Writers and God
For this term’s sermon series the speakers have all been asked to choose an author whose work has opened up some understanding of God that has been valuable to their life of faith. The authors chosen range from Dante to Martin Scorsese.
We look forward to welcoming you to what promises to be a fascinating series on Sundays 6:30pm.
Fr. Stephen Pepper is a Roman Catholic priest from Alabama, USA. Before coming to Cambridge (St. John’s) to pursue a doctoral degree in the theology of Dante Alighieri, he received his undergraduate degree in political science at Seton Hall University (New Jersey) and his graduate degree in theology at the University of Notre Dame (Indiana). After his ordination in 2015, he worked in the departments of theology and campus ministry at King’s College in northeast Pennsylvania, and while he loves being a priest, if he could go back and do it all over again, he would become either an Olympic gymnast, an orchestra conductor, or a storm chaser.
Chapel and Community
The Most Revd Dr Michael Geoffrey St Aubyn Jackson, has been Archbishop of Dublin, Bishop of Glendalough and Primate of Ireland since 2011.
He was educated at Portora Royal School, Enniskillen, Co. Fermanagh (1967–1975); Trinity College, Dublin (1979–1982: First Class BA in Classics, Moderatorship with Gold Medal; 1982 – MA); St. John’s College, Cambridge (1979–1981: First Class BA in Theological and Religious Studies; 1985: MA; 1986: PhD awarded for a thesis on ‘Prayer and Miracle in the Spirituality of St. Augustine of Hippo’); The Church of Ireland Theological College, Braemor Park, Dublin (1986); Christ Church, Oxford MA, DPhil by incorporation (1989–1997); Student (Fellow) of Christ Church, Oxford (1993–1997).
He was ordained a deacon in 1986 and a priest in 1987. His first pastoral appointment was as a curate at Zion Parish, Dublin, and he also lectured at Trinity College, Dublin and the Church of Ireland Theological College (now Institute). His next appointment was as College Chaplain at Christ Church, Oxford, from 1989 to 1997. He returned to Ireland and served as the Incumbent of St Fin Barre's Union and Dean of Cork, from 1997 to 2002. He was elected Bishop of Clogher in November 2001 and consecrated at St Patrick's Cathedral, Armagh on 6 March 2002. On 2 February 2011, he was elected Archbishop of Dublin and Bishop of Glendalough.
Archbishop Jackson has held many positions in the Church of Ireland. He plays an active role in the wider Anglican Communion, especially in the areas of ecumenism and inter-faith dialogue. He also serves as Co-chairman of the Anglican-Lutheran Porvoo Communion.
This Sermon is not part of the series this term, but is preached to mark the 150th anniversary of the Consecration of the College Chapel, this service starts at 4.30pm
David Monteith has been Dean of Leicester since 2013. During this time the Cathedral has completed the first stage of its redevelopment with the re-interment of King Richard III and the creation of Cathedral Gardens. We have launched the 11.3million project to complete this work by 2022 whilst growing and developing the congregational life and mission of the cathedral communities. In one of Britain’s most multicultural cities, the cathedral offers generous Christian hospitality to all. Until recently he chaired the interfaith work based at the St Philip’s Centre. He recently led a Commission on Rural Mission and Ministry in the diocese. He has previously served in Birmingham and London including at St Martin-in-the-Fields.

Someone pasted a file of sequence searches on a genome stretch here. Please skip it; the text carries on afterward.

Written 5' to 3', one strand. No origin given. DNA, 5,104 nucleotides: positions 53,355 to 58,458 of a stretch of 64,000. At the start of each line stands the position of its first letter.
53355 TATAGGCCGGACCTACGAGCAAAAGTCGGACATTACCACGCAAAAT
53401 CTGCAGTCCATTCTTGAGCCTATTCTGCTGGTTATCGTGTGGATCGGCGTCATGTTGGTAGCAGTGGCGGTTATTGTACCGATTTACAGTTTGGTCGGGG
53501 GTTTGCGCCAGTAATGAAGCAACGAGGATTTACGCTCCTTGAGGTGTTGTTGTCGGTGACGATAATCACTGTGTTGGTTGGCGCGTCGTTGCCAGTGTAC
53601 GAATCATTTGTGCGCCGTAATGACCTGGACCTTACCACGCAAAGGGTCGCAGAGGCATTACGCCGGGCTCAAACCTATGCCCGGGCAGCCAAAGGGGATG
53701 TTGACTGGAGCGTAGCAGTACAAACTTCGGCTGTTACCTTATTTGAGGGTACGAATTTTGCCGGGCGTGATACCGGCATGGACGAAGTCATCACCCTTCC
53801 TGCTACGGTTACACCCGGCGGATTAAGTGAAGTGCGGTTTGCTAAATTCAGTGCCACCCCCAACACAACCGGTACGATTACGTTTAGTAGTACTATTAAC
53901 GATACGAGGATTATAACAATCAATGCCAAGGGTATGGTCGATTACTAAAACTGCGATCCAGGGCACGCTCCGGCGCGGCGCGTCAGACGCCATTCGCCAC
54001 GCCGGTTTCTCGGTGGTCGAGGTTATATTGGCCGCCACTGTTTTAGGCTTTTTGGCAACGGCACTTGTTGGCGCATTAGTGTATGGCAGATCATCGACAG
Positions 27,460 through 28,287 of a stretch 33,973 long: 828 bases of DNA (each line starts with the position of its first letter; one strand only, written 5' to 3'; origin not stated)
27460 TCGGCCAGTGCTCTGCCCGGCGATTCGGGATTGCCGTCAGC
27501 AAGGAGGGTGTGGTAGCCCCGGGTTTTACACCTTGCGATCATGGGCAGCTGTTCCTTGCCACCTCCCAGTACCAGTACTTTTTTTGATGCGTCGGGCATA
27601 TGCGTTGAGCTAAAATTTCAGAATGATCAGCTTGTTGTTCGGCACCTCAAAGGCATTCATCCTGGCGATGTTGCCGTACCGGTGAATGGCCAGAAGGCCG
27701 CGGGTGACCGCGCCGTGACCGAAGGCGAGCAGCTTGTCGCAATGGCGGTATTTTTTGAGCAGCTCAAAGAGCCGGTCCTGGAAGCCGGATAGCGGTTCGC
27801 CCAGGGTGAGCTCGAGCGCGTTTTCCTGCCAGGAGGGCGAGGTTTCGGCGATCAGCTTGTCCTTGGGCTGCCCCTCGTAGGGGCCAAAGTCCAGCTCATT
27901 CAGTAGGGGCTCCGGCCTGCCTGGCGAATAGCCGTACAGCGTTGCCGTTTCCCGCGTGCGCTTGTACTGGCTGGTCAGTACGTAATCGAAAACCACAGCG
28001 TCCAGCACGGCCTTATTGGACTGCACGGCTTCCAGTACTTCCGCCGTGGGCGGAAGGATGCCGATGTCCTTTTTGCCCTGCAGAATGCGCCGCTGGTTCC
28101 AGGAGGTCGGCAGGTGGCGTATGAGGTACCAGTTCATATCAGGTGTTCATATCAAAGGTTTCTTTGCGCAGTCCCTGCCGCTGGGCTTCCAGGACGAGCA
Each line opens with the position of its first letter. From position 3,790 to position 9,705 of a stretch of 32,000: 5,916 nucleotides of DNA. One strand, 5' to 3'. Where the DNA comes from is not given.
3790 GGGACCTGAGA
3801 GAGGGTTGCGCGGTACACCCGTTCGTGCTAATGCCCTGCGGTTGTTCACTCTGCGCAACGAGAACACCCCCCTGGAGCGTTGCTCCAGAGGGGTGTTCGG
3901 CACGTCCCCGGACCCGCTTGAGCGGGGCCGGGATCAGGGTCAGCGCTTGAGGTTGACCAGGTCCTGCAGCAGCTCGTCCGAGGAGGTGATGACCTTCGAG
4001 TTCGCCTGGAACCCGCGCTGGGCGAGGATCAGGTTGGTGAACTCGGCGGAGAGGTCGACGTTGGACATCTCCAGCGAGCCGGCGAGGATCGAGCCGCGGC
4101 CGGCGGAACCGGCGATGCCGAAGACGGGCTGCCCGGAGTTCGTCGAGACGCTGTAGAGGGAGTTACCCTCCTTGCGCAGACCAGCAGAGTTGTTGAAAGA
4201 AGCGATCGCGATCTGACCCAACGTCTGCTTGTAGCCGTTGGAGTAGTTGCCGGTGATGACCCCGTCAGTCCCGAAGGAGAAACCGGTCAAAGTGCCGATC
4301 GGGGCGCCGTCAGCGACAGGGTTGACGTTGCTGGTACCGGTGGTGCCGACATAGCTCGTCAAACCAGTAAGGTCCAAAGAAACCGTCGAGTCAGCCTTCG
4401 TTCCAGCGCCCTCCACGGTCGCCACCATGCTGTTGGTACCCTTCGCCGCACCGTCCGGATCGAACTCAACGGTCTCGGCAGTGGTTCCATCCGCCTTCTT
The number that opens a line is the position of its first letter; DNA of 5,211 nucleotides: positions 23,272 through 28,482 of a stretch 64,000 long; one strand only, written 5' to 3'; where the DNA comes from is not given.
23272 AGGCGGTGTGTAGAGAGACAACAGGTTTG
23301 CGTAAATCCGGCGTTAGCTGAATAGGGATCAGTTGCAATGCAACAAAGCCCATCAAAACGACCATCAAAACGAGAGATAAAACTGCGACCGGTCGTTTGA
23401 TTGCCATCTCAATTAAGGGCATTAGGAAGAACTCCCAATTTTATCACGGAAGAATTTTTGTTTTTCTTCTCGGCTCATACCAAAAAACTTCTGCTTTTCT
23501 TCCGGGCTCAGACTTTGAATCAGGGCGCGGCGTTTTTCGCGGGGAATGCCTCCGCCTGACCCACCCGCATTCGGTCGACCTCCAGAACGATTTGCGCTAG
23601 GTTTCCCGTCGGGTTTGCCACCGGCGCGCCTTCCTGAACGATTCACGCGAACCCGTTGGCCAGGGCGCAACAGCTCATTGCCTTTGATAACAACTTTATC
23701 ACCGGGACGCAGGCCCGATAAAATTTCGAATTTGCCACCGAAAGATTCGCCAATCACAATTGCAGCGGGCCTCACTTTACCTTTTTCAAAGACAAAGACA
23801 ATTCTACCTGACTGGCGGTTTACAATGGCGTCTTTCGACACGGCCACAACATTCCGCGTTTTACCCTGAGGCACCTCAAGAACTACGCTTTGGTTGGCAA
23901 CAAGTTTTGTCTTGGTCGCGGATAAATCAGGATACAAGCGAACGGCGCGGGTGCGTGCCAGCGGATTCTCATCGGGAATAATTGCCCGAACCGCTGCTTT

Originally from Enniskillen, Northern Ireland he shares long term interests in music, poetry and the visual arts with a commitment to living with diversity. He shares his life in a Civil Partnership with David Hamilton.
Jessica Martin is Residentiary Canon for Education and Outreach at Ely Cathedral. Before that she spent six years in parish ministry in South Cambridgeshire following an academic career as Fellow in English at Trinity College, Cambridge. She specialises in seventeenth century religious writing and early biography and has written about Izaak Walton, about devotional practices in early modern England, and about parish ministry and its challenges. She is completing a book on the nature of desire in the dedicated Christian life.
Paul Edmondson is Head of Research and Knowledge and Director of the Stratford-upon-Avon Poetry Festival for the Shakespeare Birthplace Trust. He is the author, co-author, and co-editor of many books and articles about Shakespeare, including biographical and performance studies, as well as work on the plays and poems. He has also published some poetry of his own, and is a trustee of the British Shakespeare Association, the Rose Theatre, and is a priest in the Church of England. @paul_edmondson
Carys discovered the poetry of R. S. Thomas at a time when her faith was in transition, and she credits him with helping to bring her ‘home.’ This led to a PhD on the sacramental vision in his work. Having worked in selection for those going forward for ordained ministry, following on from being a psychotherapist, Carys taught Christian Spirituality at St Mellitus College. She currently oversees Curate Training for Peterborough Diocese. In her spare time, she tries to write, and walks Misty (a Westie) with her husband David, the rector of St Peter and St Paul in Kettering, where Carys serves as an assistant priest.